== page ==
Public Meetings and Town Halls:
June 3 @ 7:00PM, Lindon: Lindon City Center, 100 N State St, Lindon
June 4 @ 7:00PM, Tremonton: Bear River High, 1450 S Main St, Garland
June 5 @ 5:00PM, Orem: Orem Senior Friendship Center, 93 N 400 E, Orem
June 5 @ 6:30PM, Murray: Doty Education Center, Building 6 of the Intermountain Medical Center, 5121 S Cottonwood St, Murray
June 5 @ 7:30PM, Centerville: Centerville City Hall, 250 N Main St, Centerville
June 17 @ 7:00PM, Lindon: Lindon City Centr, 100 N State St, Lindon
June 17 @ 7:30PM, Centerville: Centerville City Hall, 250 N Main St, Centerville
June 19 @ 6:00PM, Orem: Orem Senior Friendship Center, 93 N 400 E, Orem
June 5 @ 7:00PM, Layton: Layton City Hall, 437 N Wasatch Dr, Layton
June 18 @ 6:00PM, Payton: Payson City Hall, 439 W Utah Ave, Payson
June 24 @ 6:30PM, Murray: Murray City Hall, 5025 S State St, Murray
June 24, Centerville: Centerville City Hall, 250 N Main St, Centerville
June 26, Orem: Orem City Hall, 56 N State St, Orem
June 26 @ 7:00PM, Perry: Perry City Hall, 3005 W 1200 S, Perry
Some of these are cutting it pretty close to the deadline to respond of June 27. Payson is reportedly interested in finding out more, but their years of not attending board meetings with any regularity has left a huge information and expertise vacuum within the city government. I haven’t heard anything about Perry at all. Brigham City will be voting on the proposal either on June 19 or 26 during the regularly scheduled council meeting.
A company you’ve never heard of makes a pitch to take over a municipal fiber network despite no track record of providing residential services or network construction on a large scale. If this story sounds familiar, it’s because it describes Broadweave’s pitch to Provo that ended in a disastrous devaluing of the network that allowed Google to take it over for the price of a Coke at McDonald’s. Suspiciously, it’s also beginning to sound a lot like a proposal from Salt Lake City CLEC FirstDigital being made in Orem as a competing offer to Macquarie.
So who is FirstDigital? Judging from their very spartan website, it appears they provide services to business customers with a heavy focus on T-1 lines and old-school analog phone lines. There’s no evidence that they have experience with managing fiber infrastructure on their own or have any idea how to provide services to residential customers. A search of their employees seems to indicate as much. To say that this company would be in way over their head is a huge understatement.
Based on some third party notes about meetings in Orem, it appears that FirstDigital is trying to keep as many details of their proposal under wraps as possible. They’re meeting with one or two council members at a time to avoid open meeting requirements, a tactic that sends UTOPIA critics howling. What has come out in the public meetings has been concerning at best. The biggest issue is that FirstDigital wants to employ the Google Fiber “fiberhood” tactic, a plan where they only build out areas that are financially justified. This buries any promise of ubiquity under a rock in no time flat. Given that much of the remaining areas of Orem are very expensive to build (thanks to the infamous “Orem potatoes” rocky soil), it’s likely they wouldn’t build out much more of the city at all, but we already know that the half-finished network doesn’t break even. Macquarie is proposing to complete building the entire city, not redline those areas where they can’t make a quick buck.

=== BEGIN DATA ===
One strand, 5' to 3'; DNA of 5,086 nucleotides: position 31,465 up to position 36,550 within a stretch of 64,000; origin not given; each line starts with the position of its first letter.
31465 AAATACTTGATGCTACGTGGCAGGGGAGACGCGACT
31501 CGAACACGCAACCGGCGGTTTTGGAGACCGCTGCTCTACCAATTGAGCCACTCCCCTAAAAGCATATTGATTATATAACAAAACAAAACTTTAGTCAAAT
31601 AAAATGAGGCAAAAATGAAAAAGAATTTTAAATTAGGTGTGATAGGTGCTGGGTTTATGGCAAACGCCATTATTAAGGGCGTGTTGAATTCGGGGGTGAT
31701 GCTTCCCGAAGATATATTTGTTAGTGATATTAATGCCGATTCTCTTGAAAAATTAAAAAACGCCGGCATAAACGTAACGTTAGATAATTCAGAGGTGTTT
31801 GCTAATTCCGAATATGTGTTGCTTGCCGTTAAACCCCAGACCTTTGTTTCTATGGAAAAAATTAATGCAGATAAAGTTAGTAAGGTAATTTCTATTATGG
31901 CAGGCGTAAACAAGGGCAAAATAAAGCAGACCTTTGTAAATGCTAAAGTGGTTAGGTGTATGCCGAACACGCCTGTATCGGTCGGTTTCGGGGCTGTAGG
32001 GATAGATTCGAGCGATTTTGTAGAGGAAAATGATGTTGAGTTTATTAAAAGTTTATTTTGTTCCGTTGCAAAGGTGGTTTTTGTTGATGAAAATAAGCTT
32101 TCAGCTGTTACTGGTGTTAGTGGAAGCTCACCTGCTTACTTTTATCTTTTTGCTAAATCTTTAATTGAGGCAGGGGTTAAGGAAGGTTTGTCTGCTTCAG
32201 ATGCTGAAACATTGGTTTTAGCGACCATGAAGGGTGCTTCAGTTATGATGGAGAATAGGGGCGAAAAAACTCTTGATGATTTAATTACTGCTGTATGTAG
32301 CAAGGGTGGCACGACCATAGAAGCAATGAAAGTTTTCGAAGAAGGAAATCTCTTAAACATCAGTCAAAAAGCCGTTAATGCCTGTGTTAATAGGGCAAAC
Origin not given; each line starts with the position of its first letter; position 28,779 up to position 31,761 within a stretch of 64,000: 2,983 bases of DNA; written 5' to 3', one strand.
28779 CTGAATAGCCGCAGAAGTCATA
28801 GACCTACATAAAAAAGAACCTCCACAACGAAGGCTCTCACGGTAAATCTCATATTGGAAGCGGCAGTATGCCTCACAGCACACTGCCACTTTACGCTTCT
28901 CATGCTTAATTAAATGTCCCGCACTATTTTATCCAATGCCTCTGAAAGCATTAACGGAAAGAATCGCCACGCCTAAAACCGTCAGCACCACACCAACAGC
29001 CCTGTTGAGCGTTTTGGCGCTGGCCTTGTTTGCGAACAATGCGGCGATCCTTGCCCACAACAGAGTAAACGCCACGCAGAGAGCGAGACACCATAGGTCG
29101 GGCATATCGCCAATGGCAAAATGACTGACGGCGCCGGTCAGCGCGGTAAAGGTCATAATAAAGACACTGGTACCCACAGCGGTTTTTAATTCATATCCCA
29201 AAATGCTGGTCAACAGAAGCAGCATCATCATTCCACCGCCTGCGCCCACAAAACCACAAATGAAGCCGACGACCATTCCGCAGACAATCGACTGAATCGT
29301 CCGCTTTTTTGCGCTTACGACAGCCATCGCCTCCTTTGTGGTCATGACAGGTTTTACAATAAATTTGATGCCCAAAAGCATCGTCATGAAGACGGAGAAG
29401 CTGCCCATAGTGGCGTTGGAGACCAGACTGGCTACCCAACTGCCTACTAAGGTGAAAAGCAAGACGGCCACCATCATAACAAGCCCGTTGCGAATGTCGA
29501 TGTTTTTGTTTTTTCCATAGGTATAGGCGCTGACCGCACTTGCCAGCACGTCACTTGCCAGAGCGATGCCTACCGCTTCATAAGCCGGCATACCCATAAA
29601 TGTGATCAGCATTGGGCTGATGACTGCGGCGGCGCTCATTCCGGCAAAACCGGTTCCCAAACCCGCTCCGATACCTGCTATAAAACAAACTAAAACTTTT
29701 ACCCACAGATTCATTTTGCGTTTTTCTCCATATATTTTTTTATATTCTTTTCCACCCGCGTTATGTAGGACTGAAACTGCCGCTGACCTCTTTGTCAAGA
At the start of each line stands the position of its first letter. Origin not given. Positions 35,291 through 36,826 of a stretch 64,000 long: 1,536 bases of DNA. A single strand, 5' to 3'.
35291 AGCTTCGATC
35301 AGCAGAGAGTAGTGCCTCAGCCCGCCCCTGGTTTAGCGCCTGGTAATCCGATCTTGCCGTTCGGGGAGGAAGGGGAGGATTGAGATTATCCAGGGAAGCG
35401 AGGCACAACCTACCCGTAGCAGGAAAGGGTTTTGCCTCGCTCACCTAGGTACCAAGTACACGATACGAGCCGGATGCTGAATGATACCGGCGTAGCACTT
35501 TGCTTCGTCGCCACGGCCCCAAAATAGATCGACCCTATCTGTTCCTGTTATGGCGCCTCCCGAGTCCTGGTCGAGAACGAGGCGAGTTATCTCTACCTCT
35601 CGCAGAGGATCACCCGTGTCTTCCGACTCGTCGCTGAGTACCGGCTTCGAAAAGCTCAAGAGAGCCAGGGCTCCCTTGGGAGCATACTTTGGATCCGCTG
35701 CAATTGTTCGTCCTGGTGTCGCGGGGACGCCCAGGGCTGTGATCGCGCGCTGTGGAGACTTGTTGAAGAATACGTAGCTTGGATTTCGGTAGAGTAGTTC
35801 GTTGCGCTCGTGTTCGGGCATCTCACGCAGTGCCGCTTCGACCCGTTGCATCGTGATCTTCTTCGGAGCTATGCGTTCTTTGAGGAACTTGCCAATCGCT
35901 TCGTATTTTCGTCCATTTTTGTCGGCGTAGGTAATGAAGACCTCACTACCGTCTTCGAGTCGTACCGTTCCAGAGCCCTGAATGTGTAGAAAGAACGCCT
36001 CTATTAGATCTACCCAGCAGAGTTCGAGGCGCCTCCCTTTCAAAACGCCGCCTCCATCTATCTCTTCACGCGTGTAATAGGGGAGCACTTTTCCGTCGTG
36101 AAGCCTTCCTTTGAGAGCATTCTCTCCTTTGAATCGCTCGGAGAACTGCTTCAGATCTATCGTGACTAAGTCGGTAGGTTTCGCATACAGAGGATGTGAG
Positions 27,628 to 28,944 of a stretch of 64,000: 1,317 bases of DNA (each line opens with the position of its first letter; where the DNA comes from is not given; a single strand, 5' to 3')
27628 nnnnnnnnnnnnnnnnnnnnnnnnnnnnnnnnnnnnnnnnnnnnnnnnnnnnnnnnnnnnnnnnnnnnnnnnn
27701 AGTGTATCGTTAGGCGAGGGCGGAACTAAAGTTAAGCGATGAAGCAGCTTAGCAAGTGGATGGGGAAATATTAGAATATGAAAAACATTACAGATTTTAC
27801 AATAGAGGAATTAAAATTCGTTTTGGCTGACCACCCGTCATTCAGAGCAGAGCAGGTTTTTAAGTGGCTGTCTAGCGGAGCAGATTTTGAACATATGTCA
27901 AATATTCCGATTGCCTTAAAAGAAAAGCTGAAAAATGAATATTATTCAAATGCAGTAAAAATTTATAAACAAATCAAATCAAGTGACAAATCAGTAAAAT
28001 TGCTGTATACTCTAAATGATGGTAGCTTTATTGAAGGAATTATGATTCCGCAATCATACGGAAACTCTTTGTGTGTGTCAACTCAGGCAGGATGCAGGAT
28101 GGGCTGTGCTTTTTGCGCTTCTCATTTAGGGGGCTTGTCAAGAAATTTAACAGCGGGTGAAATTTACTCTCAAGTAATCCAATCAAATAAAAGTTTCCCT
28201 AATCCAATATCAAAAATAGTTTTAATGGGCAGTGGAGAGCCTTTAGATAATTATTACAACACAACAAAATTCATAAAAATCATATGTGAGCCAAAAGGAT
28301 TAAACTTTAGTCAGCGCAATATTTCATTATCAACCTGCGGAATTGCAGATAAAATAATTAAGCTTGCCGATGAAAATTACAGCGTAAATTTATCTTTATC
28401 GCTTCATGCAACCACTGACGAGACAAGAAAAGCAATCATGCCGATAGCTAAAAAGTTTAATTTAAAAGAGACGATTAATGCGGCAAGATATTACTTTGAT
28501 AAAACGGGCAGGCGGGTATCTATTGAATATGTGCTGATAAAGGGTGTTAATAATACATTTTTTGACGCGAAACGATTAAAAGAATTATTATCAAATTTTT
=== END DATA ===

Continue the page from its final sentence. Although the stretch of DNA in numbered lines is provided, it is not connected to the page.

I’m also going to immediately question the financial situation of FirstDigital itself. Broadweave had a bankroll of tens of millions of dollars to take over a completed network in a city of the same size and failed miserably. FirstDigital would be taking over a half-finished network with no NOC, no video headend, and no transport outside of the city. This is a project that requires a much larger sum of money than Broadweave had available and is unlikely to reduce the financial burden on the city any more than Macquarie would. Hoovers estimates that the company has a scant $900K/year in revenue and just 11 employees (though LinkedIn shows at least 20). For comparison, Macquarie manages at least $140B in assets and is bringing the top international names in network engineering to the table.
While many details are still shrouded in mystery, I feel pretty confident in saying that this looks like a small company about to get in way over their head. I asked FirstDigital for an interview, but they have failed to respond. Oremites, make sure your council knows that this apparently ill-equipped suitor should be kicked to the curb.
West Valley City has voted 6-1 to move forward with Macquarie and get more details under Milestone Two. They join Midvale in deciding that getting full details is a good idea and should be actively pursued. Layton has reportedly not taken a vote yet and it is unknown when they will despite having been scheduled to do so Tuesday. Lindon, Centerville, and Murray will all hold meetings next week to discuss the deal. Lindon, Centerville and Tremonton are all scheduled to hold public votes Tuesday June 17, cutting it very close to the deadline for responses.